Jill Murphy, DPT, LAT, CSCS
In last month’s article, The Skinny on Scars, you learned that scars don’t have to be annoying. While we prefer that you seek a medical professionals’ instructions on how to address your scar, we can provide some basics on scar treatment that you can attempt at home.
First, know what the red flags are before you begin. Red flag signs are the signs and symptoms that tell you that you should NOT treat at all, but instead seek medical advice from your physician or physical therapist without delay:
- Your scar is red, open, and painful: this could indicate a likely infection
- Your scar has yellow, pussy, drainage: this is another sign of a likely infection
- Your scar has been open for months: this scar is not healing, and may need professional wound care
- There is swelling in or around the area of your scar that is not explainable (no trauma created the swelling)
- Because of your scar, you are unable to move, walk, or breathe fully
- You are unsure about the source of your scar, i.e. you don’t remember being injured there: this could be a cancerous lesion and not a scar at all
Also, before you begin any kind of work on an incision, get clearance from your doctor or physical therapist if this is an incision from a recent surgery, to make sure you are at the correct stage of healing to begin working your scar. If you incision has any openings or scabs remaining, DO NOT DISTURB IT! This will keep you from messing with a scar before it is ready.
If you haven’t read last month’s article, The Skinny on Scars, be sure to do so to review the stages of wound healing before beginning any scar treatment. Patients often ask if there is an ointment or cream that can help improve healing of an incision after surgery. Yes, but again, get the okay from your surgeon before using one of these. For facial or neck scars where appearance is at a premium, Mederma can help reduce the visibility of your scar. For basic scar healing, cream or ointment with Vitamin E, aloe, cocoa butter, or other healing ingredient based concoctions can be of benefit as well. Also remember to keep your incision/scar covered to stay out of the sun for the first year of the new scar to allow it to heal without increased discoloration/pigmentation that occurs when the incision/scar is placed in direct sunlight for any amount of time.
The goal of scar mobilization is to address a scar with tissue that is haphazardly organized by stimulating the body’s own healing process to assist in the re-alignment of scar tissue more in line with the angles of tissue pull and stretch in and around the scar area. While the scar may be randomly oriented, the secret to scar mobilization is to take a very organized approach.
1. Parallel scar mobilization: Start working the scar by placing pressure with small massage strokes in parallel on each side of the incision or scar but not on top of the scar itself. This process can start relatively early, because you are not actually touching the scar itself, so you will not be disturbing any scabs.
2. Circle scar mobilization: Using your fingertips (after approval from your MD or physical therapist), work the well-healed and scab free areas of the scars with superficial circular motions in clockwise, and then counter-clockwise directions. Start superficially, working each area slowly and gently, and pausing with some deep breathing to work any particularly tense areas of scar. Over time, you can work the same way with your fingers utilizing deeper angles working deeper into the scar.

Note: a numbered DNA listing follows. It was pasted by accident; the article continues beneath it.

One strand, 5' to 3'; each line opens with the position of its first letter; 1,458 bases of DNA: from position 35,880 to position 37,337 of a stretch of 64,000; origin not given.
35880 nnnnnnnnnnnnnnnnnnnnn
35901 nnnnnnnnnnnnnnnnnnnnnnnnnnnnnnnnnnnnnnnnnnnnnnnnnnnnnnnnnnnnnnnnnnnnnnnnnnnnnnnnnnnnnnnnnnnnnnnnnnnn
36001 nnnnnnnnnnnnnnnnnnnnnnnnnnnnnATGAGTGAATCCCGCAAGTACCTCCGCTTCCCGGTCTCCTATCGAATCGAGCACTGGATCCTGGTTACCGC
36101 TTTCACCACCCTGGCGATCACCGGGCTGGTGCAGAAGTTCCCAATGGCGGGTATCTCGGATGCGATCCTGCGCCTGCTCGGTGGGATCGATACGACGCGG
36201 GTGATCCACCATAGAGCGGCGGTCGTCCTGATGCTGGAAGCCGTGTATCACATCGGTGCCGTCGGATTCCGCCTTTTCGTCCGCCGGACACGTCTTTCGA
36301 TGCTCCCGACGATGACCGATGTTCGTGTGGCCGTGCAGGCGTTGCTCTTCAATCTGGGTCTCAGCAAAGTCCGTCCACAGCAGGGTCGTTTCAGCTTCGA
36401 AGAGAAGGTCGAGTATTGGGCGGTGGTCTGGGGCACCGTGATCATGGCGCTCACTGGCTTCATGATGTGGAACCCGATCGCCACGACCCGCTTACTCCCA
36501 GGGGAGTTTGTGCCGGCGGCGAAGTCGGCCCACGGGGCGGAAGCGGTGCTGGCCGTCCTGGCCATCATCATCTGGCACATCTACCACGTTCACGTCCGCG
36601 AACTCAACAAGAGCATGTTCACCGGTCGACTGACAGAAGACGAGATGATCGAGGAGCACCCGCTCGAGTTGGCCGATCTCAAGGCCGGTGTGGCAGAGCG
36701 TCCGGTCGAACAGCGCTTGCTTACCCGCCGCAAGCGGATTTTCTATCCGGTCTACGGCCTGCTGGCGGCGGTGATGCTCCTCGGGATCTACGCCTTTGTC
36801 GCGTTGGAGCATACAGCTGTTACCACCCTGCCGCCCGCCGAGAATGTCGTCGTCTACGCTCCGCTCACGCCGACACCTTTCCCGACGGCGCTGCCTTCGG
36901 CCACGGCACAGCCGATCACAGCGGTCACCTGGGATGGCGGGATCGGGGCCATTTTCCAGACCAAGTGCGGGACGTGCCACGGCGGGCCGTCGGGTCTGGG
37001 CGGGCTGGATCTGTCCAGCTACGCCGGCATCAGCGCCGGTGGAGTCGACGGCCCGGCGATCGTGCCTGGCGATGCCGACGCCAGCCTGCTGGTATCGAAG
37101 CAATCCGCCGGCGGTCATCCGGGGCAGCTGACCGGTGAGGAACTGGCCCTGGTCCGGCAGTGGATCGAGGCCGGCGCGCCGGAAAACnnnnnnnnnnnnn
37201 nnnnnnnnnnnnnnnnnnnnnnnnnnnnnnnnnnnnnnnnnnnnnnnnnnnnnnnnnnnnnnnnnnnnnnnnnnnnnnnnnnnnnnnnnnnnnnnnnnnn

3. Cross-friction massage: Once you have worked the scar in the methods described above, and no apparent adhesions remain, go ahead and use the most aggressive technique, the cross friction massage directly over the scar. Again start superficially with a more flat hand technique, and progressing to a deeper massage, holding in areas of scar restriction (areas you will note as painful) and deep breathing until the pain subsides, then move onto the next area of restriction.
4. Directions of the clock double-check: If you still feel there are tiny areas of restriction that the above methods did not address, place your finger-tips over and to the side of the scar and push gently in all directions of the clock to find any remaining restrictions to hold pressure and deep breathe through. Move up and down the scar with these techniques to clear out any remaining adhesions.
- Remember to start with superficial angles and then work deeper into the tissue by changing the angle of your fingers from a flat angle to closer to a 90 degree perpendicular to the tissue over days and weeks.
- Start with light pressure, and work to more substantial pressure.
- Deep breathing with sustained pressure is critical to releasing restrictions.
- Your goal is to make your scar tissue slide and glide in all directions with the same amount of movement as the skin around it and to create a pain-free scar.
- Your body continues to re-organize scars throughout your lifetime, with the most remodeling done in the first 3 months, then 6 months, and the first year. Even if your scar is fine now, don’t be surprised if you need to re-address your scar anytime in the future, as adhesions may return.
- Never spend more than 5 minutes per inch of scar, as you can create damage with excessively intense soft tissue work.
- Work on your scar every other day to allow the tissue to adequately respond to your work.
- If you have any of the red flag signs or if anything about your scar is causing you to be concerned, please share these concerns with your healthcare provider or physical therapist!